Memory troubled Emily Dickinson throughout her life, bubbling up from limbic depths to agitate her surface world. She must have felt its disturbance keenly soon after her mother died, when she wrote, "Memory is a strange Bell Jubilee, and Knell," reminding us that, like a mosquito in amber, a single impression can encapsulate both celebration and death.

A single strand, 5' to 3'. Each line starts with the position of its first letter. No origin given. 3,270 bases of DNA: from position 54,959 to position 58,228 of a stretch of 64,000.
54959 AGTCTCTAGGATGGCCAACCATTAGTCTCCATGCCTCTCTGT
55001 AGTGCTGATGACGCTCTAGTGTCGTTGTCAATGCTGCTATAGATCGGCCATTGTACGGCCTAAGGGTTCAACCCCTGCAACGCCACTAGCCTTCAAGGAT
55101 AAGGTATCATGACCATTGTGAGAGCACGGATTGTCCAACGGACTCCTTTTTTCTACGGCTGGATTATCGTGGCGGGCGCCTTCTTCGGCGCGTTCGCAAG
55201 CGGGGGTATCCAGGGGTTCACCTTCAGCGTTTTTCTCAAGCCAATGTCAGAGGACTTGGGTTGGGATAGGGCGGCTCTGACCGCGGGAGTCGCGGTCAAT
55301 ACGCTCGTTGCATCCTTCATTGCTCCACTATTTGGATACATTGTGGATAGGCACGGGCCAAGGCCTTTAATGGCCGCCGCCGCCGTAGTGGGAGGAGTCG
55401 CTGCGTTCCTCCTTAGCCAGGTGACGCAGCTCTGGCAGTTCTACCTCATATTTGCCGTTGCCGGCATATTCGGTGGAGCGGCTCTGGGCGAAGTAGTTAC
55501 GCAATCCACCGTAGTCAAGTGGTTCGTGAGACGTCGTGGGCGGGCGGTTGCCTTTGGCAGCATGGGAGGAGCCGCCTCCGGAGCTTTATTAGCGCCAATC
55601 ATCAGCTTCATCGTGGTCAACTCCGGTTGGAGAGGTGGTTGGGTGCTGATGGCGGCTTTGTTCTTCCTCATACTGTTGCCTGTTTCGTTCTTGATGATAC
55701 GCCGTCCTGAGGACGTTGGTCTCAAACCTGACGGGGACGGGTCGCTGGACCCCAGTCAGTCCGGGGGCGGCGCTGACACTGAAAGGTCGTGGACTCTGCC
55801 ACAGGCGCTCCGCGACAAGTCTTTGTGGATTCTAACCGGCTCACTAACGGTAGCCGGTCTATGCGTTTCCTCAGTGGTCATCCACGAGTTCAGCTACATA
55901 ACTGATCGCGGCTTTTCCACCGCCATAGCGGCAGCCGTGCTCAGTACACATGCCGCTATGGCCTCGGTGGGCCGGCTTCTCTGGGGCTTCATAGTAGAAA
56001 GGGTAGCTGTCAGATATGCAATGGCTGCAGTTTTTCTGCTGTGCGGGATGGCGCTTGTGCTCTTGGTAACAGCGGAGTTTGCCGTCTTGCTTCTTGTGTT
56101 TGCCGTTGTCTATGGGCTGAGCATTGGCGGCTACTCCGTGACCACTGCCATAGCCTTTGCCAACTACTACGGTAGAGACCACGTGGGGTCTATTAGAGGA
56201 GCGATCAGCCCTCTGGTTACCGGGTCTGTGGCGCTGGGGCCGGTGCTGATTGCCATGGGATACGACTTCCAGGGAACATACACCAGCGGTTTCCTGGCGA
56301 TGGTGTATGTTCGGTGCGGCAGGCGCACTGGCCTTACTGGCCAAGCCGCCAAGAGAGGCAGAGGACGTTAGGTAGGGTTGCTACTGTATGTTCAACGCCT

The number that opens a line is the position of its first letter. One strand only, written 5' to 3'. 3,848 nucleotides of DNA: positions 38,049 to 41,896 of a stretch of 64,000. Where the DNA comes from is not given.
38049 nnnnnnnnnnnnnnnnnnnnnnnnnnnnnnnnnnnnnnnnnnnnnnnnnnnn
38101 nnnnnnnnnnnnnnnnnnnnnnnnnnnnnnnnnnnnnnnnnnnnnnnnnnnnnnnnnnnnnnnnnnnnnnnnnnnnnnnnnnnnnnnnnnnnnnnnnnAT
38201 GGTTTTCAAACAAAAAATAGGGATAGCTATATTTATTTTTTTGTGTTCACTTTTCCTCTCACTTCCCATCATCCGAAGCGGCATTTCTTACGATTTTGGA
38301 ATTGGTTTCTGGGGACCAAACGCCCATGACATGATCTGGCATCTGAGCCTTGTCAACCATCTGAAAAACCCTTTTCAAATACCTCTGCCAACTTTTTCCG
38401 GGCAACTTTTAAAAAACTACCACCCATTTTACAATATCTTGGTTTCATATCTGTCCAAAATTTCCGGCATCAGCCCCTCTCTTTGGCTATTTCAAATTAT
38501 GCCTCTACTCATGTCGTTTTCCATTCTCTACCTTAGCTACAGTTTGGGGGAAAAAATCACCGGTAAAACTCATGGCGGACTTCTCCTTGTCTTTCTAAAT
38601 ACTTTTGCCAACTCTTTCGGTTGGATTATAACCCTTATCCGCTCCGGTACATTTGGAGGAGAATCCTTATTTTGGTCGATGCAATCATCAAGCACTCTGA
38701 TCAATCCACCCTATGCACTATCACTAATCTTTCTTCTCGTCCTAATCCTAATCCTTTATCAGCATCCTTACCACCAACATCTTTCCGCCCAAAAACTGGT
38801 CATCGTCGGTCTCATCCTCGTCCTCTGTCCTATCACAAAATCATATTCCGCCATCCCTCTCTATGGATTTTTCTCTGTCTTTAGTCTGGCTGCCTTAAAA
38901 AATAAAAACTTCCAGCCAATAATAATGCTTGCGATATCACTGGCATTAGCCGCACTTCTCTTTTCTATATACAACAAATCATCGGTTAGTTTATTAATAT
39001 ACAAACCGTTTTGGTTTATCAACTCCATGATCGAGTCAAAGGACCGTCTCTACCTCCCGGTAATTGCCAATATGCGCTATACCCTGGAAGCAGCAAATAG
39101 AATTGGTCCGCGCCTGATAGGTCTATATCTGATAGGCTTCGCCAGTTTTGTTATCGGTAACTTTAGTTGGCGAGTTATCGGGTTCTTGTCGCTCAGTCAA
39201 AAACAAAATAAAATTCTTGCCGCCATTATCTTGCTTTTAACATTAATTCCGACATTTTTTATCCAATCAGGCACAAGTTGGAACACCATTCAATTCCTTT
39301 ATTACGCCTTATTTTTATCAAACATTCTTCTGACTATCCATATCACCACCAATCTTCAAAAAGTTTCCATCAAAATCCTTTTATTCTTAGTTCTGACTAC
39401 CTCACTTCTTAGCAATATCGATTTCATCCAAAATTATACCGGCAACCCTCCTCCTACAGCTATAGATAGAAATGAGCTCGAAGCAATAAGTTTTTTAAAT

Glass, not amber, preserves and reveals the stories locked in Stephanie Trenchards Memory is a Strange Bell exhibit. Her trademark sand-cast glass sculptures, painted, then encased in clear glass, evoke something remembered from a dream. The details are lucid, bright, and three-dimensional, yet distorted and unreachable, separated from us by impenetrable time. Trenchards current show peers through this lens at Emily Dickinsons life appropriate for a poet who placed the world under a magnifying glass.